# Modular Synthesis of Disfluencies for Conversational Speech Systems

## Betz, Simon and Wagner, Petra and Schlangen, David

It has been shown that dialogue systems benefit from incremental architectures to produce fast responses and to interact with the interlocutor in a more human-like way. The advantage of quick responses yields the disadvantage of running out of things to say for a while. In such occasions, humans tend to produce disfluencies as a listener-oriented strategy to signal the ongoing production process and to buy time for finalizing the turn. Introducing disfluency capabilities into a speech synthesis module of a dialogue system may therefore be a straightforward strategy towards conversational speech systems. Disfluencies are a very complex matter, they can take various chaining and nested forms in human communication. We do not attempt to equip our system with the full range of possible disfluent time-buying strategies found in human interaction. For a first perceptual evaluation of the most suitable synthetic disfluency strategy to be integrated into the dialogue system, we focus on three structural factors that are able to cover a wide range of attested disfluency patterns: lengthening, word cutoffs and pauses. This leads to several different configurations a disfluent sentence can take. Sentences from a spontaneous speech corpus were resynthesized in all possible configurations using Mary TTS. In order to identify euphone configurations, these stimuli were then presented to test subjects in a perception test.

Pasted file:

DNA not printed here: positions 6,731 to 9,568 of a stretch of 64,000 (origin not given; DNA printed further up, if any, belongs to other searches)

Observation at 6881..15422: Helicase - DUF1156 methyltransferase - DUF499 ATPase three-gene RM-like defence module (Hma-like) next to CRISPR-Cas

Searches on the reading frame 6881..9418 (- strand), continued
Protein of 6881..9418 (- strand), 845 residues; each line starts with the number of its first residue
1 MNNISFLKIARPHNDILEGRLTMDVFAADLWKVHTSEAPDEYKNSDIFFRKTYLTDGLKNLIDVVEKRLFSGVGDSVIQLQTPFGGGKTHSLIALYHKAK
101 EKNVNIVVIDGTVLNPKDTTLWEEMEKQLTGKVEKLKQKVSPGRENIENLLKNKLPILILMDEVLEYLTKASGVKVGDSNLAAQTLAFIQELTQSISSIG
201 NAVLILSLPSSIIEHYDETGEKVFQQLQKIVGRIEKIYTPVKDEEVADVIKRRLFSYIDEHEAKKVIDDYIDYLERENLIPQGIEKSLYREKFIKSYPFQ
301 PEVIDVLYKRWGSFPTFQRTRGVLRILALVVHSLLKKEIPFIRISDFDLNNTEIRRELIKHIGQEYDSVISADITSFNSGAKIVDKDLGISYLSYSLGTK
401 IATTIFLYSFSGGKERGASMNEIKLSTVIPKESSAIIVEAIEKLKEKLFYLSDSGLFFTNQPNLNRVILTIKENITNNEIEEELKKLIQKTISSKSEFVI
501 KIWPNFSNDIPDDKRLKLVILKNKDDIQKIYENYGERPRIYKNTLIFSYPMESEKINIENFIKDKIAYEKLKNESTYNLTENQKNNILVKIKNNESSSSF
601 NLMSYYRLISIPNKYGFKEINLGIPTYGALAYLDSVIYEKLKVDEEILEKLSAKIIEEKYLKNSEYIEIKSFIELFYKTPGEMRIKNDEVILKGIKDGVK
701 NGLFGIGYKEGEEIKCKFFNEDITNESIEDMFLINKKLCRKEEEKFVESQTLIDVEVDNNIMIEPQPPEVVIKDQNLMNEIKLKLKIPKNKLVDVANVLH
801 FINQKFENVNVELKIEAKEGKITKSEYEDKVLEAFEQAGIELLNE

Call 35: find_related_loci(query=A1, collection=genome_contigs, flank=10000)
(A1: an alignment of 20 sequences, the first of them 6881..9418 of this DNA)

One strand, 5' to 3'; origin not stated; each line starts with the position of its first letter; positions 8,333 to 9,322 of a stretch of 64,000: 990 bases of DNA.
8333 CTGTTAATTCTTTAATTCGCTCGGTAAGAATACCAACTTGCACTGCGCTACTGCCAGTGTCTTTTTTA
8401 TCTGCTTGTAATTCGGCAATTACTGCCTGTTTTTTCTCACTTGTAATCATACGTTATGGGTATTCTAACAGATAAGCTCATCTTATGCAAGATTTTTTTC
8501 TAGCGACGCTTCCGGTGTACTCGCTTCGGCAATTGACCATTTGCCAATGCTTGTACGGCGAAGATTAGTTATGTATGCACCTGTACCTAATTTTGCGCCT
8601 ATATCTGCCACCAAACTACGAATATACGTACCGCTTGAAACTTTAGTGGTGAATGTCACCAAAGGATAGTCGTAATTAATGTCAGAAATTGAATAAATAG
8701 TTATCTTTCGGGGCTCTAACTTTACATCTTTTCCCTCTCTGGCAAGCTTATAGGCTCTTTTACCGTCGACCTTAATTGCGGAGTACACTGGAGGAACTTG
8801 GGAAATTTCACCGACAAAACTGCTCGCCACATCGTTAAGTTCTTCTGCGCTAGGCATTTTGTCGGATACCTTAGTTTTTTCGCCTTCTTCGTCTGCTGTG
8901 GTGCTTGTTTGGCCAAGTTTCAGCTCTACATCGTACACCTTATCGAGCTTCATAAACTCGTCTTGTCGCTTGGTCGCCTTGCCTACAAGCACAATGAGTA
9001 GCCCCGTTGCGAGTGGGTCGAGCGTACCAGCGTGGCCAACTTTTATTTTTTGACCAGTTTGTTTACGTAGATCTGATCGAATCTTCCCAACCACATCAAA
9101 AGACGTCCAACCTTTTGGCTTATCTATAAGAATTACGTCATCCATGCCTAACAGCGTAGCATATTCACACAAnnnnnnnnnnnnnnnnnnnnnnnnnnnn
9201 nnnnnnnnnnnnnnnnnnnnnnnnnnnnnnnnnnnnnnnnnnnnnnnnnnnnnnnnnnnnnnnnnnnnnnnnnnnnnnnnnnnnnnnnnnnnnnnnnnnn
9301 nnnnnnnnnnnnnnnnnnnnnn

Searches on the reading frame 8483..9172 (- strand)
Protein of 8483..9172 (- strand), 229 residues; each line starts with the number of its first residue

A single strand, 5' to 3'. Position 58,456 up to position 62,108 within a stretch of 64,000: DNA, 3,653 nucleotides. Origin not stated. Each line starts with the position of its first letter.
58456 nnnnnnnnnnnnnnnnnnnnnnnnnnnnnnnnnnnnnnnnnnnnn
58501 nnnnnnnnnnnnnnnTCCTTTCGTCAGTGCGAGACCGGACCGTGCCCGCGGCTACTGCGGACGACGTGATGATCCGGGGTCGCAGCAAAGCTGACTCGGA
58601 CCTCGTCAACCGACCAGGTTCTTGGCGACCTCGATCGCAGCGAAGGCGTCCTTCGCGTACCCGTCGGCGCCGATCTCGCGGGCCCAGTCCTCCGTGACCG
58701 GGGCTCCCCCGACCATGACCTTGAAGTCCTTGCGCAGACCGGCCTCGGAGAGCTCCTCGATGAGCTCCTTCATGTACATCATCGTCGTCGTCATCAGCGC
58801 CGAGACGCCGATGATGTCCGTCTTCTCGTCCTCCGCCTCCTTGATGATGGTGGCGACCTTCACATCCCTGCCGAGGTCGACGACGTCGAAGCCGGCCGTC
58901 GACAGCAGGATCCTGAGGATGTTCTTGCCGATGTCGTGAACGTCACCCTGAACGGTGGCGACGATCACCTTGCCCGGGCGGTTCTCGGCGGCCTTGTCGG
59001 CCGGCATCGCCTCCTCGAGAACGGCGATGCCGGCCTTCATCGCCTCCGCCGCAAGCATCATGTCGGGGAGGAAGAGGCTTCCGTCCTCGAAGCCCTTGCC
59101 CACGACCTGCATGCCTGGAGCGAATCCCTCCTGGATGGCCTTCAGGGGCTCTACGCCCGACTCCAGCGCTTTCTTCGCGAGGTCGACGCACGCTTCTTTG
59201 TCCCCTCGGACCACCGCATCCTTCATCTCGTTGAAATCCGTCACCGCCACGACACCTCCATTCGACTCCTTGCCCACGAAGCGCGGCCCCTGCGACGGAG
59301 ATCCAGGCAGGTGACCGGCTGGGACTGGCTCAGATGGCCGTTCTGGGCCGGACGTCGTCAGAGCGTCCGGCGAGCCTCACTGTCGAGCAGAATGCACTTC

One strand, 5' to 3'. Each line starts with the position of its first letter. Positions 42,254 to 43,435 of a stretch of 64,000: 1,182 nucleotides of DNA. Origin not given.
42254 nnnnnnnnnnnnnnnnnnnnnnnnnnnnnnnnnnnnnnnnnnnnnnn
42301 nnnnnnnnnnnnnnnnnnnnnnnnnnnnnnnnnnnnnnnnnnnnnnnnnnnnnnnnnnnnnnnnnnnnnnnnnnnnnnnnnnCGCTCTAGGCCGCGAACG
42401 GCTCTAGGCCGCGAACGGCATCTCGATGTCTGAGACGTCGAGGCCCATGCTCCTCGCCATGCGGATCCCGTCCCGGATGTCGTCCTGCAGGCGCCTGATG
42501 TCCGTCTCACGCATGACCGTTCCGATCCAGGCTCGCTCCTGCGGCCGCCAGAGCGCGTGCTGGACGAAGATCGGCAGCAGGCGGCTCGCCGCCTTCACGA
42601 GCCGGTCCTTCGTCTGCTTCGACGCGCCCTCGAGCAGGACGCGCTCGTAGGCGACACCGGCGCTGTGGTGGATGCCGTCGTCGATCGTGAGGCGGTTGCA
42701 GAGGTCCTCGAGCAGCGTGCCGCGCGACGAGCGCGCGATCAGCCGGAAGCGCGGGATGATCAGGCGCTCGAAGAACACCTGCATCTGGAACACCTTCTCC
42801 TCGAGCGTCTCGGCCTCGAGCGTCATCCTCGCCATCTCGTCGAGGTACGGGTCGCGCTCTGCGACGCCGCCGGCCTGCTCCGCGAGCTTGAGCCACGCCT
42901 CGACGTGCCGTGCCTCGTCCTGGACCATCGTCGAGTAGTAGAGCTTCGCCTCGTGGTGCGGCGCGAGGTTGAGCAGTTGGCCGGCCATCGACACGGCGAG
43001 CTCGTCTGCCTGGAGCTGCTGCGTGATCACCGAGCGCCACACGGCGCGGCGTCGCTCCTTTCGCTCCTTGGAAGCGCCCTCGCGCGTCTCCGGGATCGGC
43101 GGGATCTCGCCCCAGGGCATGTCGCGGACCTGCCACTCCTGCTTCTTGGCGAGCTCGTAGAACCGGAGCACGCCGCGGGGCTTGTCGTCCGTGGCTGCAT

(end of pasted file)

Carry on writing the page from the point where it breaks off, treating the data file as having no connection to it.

In , 2015
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@inproceedings{Betz-2015-1,
author = {Betz, Simon and Wagner, Petra and Schlangen, David},
keyword = {Incrementality, Disfluencies, Speech Synthesis},
location = {Eichstätt},
pages = {128--134},
title = {{Modular Synthesis of Disfluencies for Conversational Speech Systems}},
year = {2015}
}